- If you are writing a big number, use numerals instead of letters. Write 200000 instead of 2 million.
- Do math. Addition, subtraction, multiplication or division – do them in the content. Instead of writing “Against a self-employment income of $50K a year, he has to pay a 50% tax,” write “As the self-employment tax is 50%, against a self-employment income of $50000, he pays [($50000 x 50) / 100] = $25000”. The math in this example is trivial. But it makes the content more authentic.
A word of caution: don’t use numbers and stat in isolation. Always use them to back something.
Remember voice search
The voice search traffic is steadily on the rise. Google’s Sundar Pichai announced at this year’s I/O that 20% Smartphone users opt for voice search. Recognizing user’s proclivity to voice-based web interaction, many content developers are switching to podcasts from text content.
Is it benefiting them. Yes it is. Take a look at the infographic below, showing the growth of podcast listening over the years:
The infographic shows a 12% growth over the span of 8 years. There’s a correlation between mobility and podcast growth; almost 13% of US population listens to Spotify every month, and 64% of them download Spotify music on mobile.
Content developers need to pay attention to the stats above, and create content as detailed and informative answers to voice searches. Natural language queries are the precedent of voice search. Content marketers need to anticipate semantic-driven versions of syntax-based keywords, secured by bidders for top PPC slots.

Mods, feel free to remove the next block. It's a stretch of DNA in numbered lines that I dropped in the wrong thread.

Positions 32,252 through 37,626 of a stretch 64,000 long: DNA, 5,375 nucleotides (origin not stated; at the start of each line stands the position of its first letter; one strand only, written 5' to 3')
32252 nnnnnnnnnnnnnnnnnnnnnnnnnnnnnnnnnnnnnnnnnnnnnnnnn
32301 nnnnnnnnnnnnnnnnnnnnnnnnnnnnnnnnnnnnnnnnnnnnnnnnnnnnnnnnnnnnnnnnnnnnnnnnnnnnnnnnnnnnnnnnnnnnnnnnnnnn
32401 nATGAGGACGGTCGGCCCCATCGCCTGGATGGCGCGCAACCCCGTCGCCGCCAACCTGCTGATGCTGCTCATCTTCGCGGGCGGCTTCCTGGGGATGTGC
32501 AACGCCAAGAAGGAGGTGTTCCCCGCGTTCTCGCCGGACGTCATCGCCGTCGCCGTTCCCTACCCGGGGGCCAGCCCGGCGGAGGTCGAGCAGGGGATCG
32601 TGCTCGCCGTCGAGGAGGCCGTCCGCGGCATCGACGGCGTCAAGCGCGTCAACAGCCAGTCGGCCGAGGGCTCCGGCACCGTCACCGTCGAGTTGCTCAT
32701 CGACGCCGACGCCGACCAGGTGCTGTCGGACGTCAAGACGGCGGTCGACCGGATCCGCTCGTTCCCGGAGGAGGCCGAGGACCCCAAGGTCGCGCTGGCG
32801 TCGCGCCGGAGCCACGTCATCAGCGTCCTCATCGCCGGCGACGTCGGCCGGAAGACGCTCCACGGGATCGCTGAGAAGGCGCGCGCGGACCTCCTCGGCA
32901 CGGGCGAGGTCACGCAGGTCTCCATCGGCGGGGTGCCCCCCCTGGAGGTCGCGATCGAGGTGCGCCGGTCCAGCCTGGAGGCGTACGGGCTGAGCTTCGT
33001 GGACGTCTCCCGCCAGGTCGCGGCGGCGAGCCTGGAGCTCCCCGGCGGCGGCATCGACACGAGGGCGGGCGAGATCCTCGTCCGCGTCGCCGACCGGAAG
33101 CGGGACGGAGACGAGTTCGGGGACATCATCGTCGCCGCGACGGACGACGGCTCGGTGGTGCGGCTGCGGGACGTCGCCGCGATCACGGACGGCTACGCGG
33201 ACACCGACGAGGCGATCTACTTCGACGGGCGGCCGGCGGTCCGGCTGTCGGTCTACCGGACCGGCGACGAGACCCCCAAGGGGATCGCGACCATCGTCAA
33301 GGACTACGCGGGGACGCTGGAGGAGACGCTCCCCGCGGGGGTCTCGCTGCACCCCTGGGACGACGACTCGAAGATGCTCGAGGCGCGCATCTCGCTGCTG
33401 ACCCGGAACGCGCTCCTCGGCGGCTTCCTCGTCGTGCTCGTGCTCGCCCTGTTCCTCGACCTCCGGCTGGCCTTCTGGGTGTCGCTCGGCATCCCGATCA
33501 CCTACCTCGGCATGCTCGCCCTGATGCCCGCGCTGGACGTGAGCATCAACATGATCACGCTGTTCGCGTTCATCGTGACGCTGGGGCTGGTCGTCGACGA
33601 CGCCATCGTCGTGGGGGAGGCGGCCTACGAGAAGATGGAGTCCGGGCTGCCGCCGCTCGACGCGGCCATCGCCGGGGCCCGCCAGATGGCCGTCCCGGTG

A bit of experimentation can help marketers go several miles ahead of their competitors. For example, they can feature podcasts in their websites and post a brief version of it as text content. That will ensure audiences aren’t missing out any content format. As a result, they will net more and more mobile traffic.
The ending is not simply an ending. It’s the culmination of everything discussed so far. The content producer should invest 10 times more effort in penning down the ending than the rest of the content.
Why are endings so important?
For two reasons:
#Reason 1: The introduction of an article is to initiate the discussion and the middle part is for the free flow of information and ideas. Towards the end, the author needs to summarize everything. The summary should be derivative in nature, as in, the readers should be able to derive actionable takeaways. At the same time, the ending needs to be concise. Hence, it’s challenge for content developers to embed information and takeaways in a short volume of texts.
#Reason 2: Making a summary is not enough. The ending should contain CTA elements. The author needs to make sure the audiences are prompted towards making a purchase. The best time to prompt them is when he’s calling it a wrap. There’s hardly any point offering takeaways to audiences, if they purchase from someone else.
Whether it’s a video, or a podcast or a blog post, the ending completes it.
Unless content is developed from a holistic perspective, it can never be sales material. The tips discussed here cover every aspect relating to sales and quality. By following these tips, content marketers can ensure they are providing marketable and quality-focused content to their audiences.